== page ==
With so much information at our fingertips these days, looking after our health can be confusing.
As an osteopath, part of my job is to help people navigate this landscape (or ‘minefield’, depending on your level of confusion!) of information and help them on their health journey.
Today I’m going to run through some of the most common questions I get asked related to back health.
The answer to this question is so simple, you’ll kick yourself for ever having questioned it. Here goes…
Whichever mattress feels the most comfortable!
It doesn’t have to be memory foam, but it could be. It could have springs, or have a topper on it. Try them out, and the one that is the most comfortable is the one for you. Comfort is your brain’s way of saying, ‘that works for me, pick that one!’.
My only piece of advice when it comes to buying a new mattress is to choose one that has a trial. Many come with a 30, 40 or even 100-day trial now, so choose a brand that offers this before you invest.
We must also remember that many neck and back problems ache more during the night and first thing in the morning, it’s just the nature of them. If you are experiencing this, I always say, ‘fix your back before you blame your mattress’. A healthy spine can sleep anywhere.
Much like the answer above, it comes down to whatever’s the most comfortable. Don’t buy into the idea of needing to keep your spine perfectly straight. Adverts keep popping up on my Facebook feed selling the ‘perfect’ pillow that keeps your spine precisely aligned. It’s a myth! You don’t need it.
Even when you are asleep, your brain has enough awareness to move you when things become uncomfortable. We move anywhere between 40 and 70 times a night, so even if you start with a perfectly straight spine, you’re not going to stay there!
Most people just need one pillow that feels comfortable to them. Some people with flexed upper backs or really broad shoulders may want two, but let comfort be your guide. Don’t worry about the fancy adverts that tell you about spine alignment, just do what works for you.
In the clinic, we treat many people who are passionate about their sport and exercise. When they come in with injury, their first question is often, ‘when can I get back to training?’.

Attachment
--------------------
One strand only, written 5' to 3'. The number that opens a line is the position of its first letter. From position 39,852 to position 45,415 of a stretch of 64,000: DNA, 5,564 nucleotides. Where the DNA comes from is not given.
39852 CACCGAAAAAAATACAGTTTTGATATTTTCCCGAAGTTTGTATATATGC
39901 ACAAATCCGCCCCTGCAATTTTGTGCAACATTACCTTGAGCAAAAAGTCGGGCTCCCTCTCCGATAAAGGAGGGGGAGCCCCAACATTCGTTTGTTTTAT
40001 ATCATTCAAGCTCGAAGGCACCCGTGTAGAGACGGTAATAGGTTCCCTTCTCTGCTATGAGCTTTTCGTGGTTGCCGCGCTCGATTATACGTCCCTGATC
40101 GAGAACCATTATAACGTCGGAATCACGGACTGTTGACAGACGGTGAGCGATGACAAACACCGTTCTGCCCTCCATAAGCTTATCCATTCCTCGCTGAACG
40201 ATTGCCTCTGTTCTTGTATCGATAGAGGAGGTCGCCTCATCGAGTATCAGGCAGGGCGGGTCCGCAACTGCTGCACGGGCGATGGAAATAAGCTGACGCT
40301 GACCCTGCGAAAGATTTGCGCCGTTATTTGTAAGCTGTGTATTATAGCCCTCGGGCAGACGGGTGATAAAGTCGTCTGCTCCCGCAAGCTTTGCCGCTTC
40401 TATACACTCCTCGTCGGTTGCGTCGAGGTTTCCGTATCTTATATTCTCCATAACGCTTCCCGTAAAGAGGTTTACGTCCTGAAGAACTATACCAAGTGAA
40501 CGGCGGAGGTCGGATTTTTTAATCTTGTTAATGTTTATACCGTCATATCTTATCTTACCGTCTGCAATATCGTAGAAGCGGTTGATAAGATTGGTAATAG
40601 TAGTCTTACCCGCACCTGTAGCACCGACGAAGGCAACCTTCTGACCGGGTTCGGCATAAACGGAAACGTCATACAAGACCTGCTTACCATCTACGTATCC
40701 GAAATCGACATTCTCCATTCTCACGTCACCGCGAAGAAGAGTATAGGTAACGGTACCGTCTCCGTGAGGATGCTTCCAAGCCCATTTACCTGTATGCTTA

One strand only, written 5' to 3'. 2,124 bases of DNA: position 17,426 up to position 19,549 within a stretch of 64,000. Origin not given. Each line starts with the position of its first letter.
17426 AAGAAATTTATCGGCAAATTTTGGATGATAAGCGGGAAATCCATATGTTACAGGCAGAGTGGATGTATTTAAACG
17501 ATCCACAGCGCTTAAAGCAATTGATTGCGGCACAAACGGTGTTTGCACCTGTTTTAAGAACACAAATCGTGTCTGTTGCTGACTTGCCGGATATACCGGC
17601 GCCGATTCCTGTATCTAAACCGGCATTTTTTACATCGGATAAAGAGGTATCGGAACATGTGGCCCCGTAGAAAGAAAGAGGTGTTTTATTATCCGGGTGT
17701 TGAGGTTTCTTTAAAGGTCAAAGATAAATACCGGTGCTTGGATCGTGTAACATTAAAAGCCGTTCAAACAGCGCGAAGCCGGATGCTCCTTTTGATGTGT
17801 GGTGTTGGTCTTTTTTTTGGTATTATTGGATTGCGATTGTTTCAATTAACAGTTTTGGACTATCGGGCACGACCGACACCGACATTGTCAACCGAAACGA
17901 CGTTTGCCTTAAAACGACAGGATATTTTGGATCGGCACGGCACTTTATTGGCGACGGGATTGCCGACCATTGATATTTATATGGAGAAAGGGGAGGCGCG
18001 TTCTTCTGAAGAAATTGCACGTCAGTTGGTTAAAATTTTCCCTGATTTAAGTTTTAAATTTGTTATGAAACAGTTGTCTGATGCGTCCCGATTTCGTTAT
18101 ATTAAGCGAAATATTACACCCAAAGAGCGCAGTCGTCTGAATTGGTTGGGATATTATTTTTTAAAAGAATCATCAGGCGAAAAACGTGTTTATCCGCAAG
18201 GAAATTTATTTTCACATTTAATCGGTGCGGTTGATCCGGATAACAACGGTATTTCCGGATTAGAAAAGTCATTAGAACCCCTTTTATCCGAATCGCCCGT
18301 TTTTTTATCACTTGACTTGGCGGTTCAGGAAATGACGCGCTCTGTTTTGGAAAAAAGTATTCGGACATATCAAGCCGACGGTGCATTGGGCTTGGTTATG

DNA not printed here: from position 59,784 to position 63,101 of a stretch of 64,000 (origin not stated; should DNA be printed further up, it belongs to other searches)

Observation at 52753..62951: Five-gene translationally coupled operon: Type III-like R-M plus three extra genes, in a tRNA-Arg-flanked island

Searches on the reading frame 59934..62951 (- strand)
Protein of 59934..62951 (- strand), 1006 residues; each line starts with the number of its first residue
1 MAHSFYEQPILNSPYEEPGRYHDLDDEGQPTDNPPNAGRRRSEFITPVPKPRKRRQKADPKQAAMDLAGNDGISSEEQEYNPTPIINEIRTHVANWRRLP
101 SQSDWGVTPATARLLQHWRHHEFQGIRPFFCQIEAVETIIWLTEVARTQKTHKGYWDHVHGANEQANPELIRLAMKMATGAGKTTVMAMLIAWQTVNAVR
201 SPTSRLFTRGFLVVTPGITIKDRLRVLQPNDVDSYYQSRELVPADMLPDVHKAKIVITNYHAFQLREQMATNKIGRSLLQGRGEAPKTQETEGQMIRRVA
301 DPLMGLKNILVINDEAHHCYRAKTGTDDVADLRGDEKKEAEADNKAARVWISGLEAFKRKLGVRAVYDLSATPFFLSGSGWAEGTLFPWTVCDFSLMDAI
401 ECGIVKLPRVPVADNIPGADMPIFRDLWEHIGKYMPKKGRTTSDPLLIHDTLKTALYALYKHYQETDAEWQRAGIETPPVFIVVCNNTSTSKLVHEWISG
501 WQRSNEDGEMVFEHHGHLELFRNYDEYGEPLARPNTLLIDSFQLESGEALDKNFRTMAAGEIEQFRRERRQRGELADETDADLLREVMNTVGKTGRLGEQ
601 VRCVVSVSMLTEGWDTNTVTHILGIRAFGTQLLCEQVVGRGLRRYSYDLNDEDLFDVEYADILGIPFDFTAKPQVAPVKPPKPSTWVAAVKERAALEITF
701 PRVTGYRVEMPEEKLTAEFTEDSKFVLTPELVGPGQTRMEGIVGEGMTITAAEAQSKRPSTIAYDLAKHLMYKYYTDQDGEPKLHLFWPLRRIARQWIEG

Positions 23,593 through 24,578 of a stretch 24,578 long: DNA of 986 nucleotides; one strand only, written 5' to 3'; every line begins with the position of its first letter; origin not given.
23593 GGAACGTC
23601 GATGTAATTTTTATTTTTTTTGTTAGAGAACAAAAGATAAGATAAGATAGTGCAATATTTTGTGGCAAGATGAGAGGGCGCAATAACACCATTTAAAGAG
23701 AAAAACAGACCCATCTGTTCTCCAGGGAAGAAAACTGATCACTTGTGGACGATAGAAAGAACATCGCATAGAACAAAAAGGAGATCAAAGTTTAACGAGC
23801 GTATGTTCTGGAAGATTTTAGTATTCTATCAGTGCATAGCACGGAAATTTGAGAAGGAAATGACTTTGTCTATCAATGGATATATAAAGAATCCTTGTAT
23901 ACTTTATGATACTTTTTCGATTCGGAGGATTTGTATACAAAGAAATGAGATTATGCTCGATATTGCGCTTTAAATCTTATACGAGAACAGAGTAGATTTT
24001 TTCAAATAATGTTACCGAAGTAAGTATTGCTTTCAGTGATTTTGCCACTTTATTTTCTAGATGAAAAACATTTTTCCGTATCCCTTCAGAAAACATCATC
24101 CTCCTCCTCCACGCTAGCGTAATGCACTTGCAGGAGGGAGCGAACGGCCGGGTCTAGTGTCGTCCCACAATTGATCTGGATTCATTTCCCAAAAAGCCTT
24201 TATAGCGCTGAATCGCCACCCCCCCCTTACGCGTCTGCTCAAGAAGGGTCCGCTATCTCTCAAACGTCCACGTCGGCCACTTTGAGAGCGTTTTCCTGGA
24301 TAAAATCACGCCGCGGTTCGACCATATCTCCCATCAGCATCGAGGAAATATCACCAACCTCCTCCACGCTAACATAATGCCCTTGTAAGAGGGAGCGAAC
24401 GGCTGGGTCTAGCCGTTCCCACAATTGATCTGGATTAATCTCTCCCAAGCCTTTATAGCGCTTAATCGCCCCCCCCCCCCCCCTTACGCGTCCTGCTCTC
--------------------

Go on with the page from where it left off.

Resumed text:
Thankfully, in the vast majority of cases, the answer is straight away.
There are a few caveats though, and it’s important to follow them. It’s well documented that movement helps us heal (regular readers of mine can parrot my mantra, ‘movement is medicine, motion is the lotion!’), but you must be a bit careful when injured.
My rule is, if it doesn’t cause pain at the time, or cause more ache after training, you’re good to go. If, however, you feel acute, ‘catching’ pain with exercise, or it makes you ache a lot after training, you know you’ve crossed the line.
Depending on how severe your injury, or what stage of recovery you’re in, will dictate how much you have to adapt your normal training routine. I treat some people who are in acute pain but still manage to do some gentle exercise, it just has to be regressed a lot from what they normally do. People who have more mild niggles can almost do their normal workouts with only a few small adjustments.
Seeing an osteopath not only gets you better faster with our hands-on treatment, but we also offer advice so that you can feel safe that you can get back to training quickly and safely.
Thankfully, no. As one piece of information taken on its own, clicking is really nothing to worry about. Some people are just clicky! It’s most likely little pockets of gas being created within a joint, or sliding surfaces of connective tissue unsticking from each other. It can sound weird, but it’s nothing to worry about.
If you have clicking and pain however, that’s worth getting checked out, but this doesn’t happen very often.
The research is very clear on this; there is no such thing as a perfect sitting or desk posture, you just have to vary your position as much as you can.
Getting up from a chair regularly is by far the most helpful thing you can do to look after your joints if you have a desk job or find yourself sitting at home a lot. Our bodies crave movement. Weight-bearing movement squishes fluid in and out of joints which brings nutrients and clears waste. It helps unstick our connective tissues and it sends neurological information up to our brains.
Often, when I explain this, people say, ‘yeah, but slouching is bad though, right?’. And my answer is, ‘not necessarily’. I tell my patients to implement something I call ‘systemised fidgeting’. It’s okay to slouch for a little while, as long as you counter it by sitting up nice and straight. You can sit twisted slightly to the left, as long as you then spin so you are twisted to the right. You can have your legs stretched out, but then spend some time with them tucked right underneath you.
The worst thing is to have a ‘habit’. If you sit in the same position day in day out, that’s what can turn into a problem over time, so embrace the fidget!
The list of questions could go on and on, but that’s enough for one day. If you have a specific question about physical health that you would like answered in these pages, always feel free to email [email protected].